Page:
The Use of Fake Avatars In Social Media
Creating fake avatars as a way to boost your social media efforts – it’s a topic I’ve tried my best to stay away from tackling. Mostly because I don’t want a riot to break out on the blog. I’d rather those riots take place elsewhere and leave our blog filled with talk of unicorns and puppies and cupcakes. However, it doesn’t look like the debate is dying down.
The topic of fake avatars was one of the most controversial discussed at SMX Advanced’s Give It Up session, it was (arguably) the center of last week’s blogosphere meltdown and now Michael Gray is talking about it again. And what’s our favorite thing to do on a Monday morning? Disagree with Michael! 😉
I don’t think it’ll come as a surprise to anyone that I find the idea of using fake avatars a bad marketing decision. If that makes me a social media goody 2 shoes, then at least I’m in good company.
In his post today, Michael Gray mentioned how Barack Obama doesn’t run his own social media campaign even though he’s nearing 50,000 Twitter followers, 400,000+ MySpace friends, and has more YouTube friends that he probably knows what to do with. He also mentions the famed GoogleGuy account and how it was kept alive by a number of different people. Michael makes the argument if it’s okay for Google and the Democratic Party Presidential Nominee to do it, why not SEOs?
Easy. Because it’s completely different.
I think (or at last I’d hope) that the average person has enough common sense to realize that it’s not Barack sitting at his computer approving your Facebook Friend Request and that GoogleGuy is a Google entity, not a person. They should realize that when a person friends Barack on Twitter and he immediately follows you back, that it was probably a bot doing the work. There’s a certain expectation there that Barack’s profile is being backed by a team of supporters and handlers. No one is pretending that it’s really Barack. That’s the difference.
And remember how people mocked Google for its use of the GoogleGuy account? Is that the reaction you want from your customers?
In my opinion, there’s a huge difference between creating a fake avatar and creating a brand ambassador to empower you on the social networks. I think brand ambassadors provide a lot of value to a social community. They give members someone to interact with, reach out to, and support.
For example, I love Bangerang cupcakes aka cupcakes in a jar. I’ve bought them for myself, for friends and even for people I don’t like because that’s how good they are. If the company were to create a Facebook profile using the name Bangerang Jane, I’d follow them in a second. I’d read through their news feed, check out their photos, listening to what they were saying, etc. I’d interact with this avatar because I know what it is. I know that it’s an ambassador for the brand. It’s transparent and I get it.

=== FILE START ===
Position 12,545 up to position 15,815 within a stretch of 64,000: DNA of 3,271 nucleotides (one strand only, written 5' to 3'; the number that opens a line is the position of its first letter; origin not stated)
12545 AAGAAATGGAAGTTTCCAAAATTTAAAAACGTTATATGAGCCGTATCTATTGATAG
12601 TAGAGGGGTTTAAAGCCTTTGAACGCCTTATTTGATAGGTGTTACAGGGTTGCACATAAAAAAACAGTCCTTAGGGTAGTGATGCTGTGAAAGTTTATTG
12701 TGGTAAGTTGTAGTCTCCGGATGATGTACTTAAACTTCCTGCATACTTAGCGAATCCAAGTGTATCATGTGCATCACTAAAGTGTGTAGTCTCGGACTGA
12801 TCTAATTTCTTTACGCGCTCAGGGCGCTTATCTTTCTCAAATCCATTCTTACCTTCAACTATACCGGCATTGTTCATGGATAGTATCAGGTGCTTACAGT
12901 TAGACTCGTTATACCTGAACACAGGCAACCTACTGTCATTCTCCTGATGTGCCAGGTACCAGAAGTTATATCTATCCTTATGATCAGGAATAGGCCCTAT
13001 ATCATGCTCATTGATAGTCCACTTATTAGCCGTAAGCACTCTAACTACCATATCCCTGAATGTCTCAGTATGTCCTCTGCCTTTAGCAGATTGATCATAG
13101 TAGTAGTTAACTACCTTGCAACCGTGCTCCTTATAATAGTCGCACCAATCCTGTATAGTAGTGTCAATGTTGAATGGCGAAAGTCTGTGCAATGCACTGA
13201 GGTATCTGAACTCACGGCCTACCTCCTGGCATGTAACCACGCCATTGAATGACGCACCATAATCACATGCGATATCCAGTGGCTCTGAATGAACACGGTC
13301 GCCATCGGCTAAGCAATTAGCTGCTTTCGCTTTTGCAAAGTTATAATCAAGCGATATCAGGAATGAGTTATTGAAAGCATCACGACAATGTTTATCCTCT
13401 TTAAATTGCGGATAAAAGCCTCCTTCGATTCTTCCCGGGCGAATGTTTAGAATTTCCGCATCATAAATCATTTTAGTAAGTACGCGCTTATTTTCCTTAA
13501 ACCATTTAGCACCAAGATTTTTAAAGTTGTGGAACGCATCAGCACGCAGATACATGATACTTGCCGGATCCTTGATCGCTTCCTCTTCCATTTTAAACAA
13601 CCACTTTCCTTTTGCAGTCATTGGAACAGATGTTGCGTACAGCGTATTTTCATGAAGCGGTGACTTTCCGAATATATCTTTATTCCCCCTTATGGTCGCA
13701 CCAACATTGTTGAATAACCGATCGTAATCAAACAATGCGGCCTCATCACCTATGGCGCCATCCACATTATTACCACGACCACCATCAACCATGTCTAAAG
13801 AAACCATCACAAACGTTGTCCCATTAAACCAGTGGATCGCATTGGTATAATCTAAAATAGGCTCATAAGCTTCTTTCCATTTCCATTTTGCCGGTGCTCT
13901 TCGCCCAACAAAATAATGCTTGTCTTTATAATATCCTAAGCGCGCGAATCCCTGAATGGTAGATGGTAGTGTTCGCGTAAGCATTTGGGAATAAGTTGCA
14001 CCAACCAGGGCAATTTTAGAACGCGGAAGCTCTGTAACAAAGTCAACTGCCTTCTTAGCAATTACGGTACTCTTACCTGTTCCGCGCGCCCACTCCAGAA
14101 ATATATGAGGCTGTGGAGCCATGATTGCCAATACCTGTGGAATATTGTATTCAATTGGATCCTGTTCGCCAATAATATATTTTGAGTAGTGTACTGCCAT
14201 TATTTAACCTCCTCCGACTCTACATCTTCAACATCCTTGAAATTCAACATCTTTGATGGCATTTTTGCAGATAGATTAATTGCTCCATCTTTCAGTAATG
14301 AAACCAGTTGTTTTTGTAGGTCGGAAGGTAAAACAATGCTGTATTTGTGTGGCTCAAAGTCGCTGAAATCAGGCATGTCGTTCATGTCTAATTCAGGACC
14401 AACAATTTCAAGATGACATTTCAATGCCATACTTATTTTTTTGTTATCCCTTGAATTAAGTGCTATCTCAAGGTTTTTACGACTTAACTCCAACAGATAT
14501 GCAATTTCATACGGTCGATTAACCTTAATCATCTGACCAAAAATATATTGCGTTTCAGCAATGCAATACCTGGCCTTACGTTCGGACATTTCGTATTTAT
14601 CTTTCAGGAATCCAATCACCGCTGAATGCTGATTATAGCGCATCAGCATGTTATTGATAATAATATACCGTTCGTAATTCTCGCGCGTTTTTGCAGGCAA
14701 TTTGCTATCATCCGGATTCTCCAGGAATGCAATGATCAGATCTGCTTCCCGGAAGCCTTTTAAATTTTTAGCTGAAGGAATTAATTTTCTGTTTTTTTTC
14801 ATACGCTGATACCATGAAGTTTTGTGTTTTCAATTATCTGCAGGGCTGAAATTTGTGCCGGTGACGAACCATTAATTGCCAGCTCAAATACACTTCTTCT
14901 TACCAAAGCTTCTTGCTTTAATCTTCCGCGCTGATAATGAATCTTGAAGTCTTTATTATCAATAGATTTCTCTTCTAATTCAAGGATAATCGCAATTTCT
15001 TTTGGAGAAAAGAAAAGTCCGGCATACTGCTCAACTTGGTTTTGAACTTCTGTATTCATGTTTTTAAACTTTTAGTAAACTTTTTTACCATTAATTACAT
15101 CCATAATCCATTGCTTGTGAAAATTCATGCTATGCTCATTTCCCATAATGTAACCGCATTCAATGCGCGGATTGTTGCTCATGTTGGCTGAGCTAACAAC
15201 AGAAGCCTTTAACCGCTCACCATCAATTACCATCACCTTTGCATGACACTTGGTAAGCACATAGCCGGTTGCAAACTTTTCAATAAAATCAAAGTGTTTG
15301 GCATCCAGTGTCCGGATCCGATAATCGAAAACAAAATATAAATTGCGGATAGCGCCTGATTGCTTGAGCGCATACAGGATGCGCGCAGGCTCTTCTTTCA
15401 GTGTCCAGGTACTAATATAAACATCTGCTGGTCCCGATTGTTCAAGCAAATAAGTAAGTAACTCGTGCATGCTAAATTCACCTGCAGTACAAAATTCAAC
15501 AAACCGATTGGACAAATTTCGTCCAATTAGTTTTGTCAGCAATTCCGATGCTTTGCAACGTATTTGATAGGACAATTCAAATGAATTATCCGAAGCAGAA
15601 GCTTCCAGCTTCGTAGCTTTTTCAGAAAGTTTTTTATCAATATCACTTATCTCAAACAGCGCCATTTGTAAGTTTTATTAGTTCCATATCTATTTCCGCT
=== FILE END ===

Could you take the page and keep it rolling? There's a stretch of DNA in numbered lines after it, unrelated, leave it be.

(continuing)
But if they were to create a fake avatar using the name Katie Cake and pretend that they’re a real person and had Bangerang cupcakes listed among their favorite things, with photos of them eating Bangerang cupcakes, I’d find that deceitful. That person doesn’t exist. I don’t care how “active” in the community you want to make that account, it’s still not a real person. You can’t have genuine interaction with someone that doesn’t exist.
The difference between a manufactured social media profile and a brand ambassador is the faking. I was at SMX Advanced when one of the panelists talked about creating fake avatars to push your brand. He mentioned using interest category listed on StumbleUpon to make the fake people look real. To find pictures of people on Flickr and use them as the profile picture. To give them fake interests because that helps manipulating people into thinking the avatar is a real person.
The intent there is to deceive. If it was about supporting the community, you could go the way of a brand ambassador. Creating fake people is not genuine, it’s not real, and it gives social media a bad name. I have to ask, why go through all that trouble to create something that’s fake when you can create something that’s real and has a heck of a lot more value? Why pretend to be Katie from Illinois who loves Bangerang Cupcakes and talks about them all day when you can just be Bangerang Katie? If the product is good, your supporters will be there. There’s no need to fake it.
I recently had the chance to interview Kendall Allen from Incognito Digital and I asked her about fake avatars and whether she agreed with that approach. In case you missed the interview, here was Kendall’s response:
Yeah, no. In the purist’s spirit of authenticity and brand – I would not favor this fragile stretch to authority. Authority should be based on real roots, history and establishment of true connections. Anything along the lines suggested creates false path and in effect undermines the “social” in social media. It certainly undermines the community flow – one you want to harness, not dupe.
Hear that? You need true connections that don’t undermine the community. At the end of the day, people don’t like to be deceived. And when you create a fake person with fake interests and fake pictures, it is FAKE. That goes against everything social media is supposed to be about.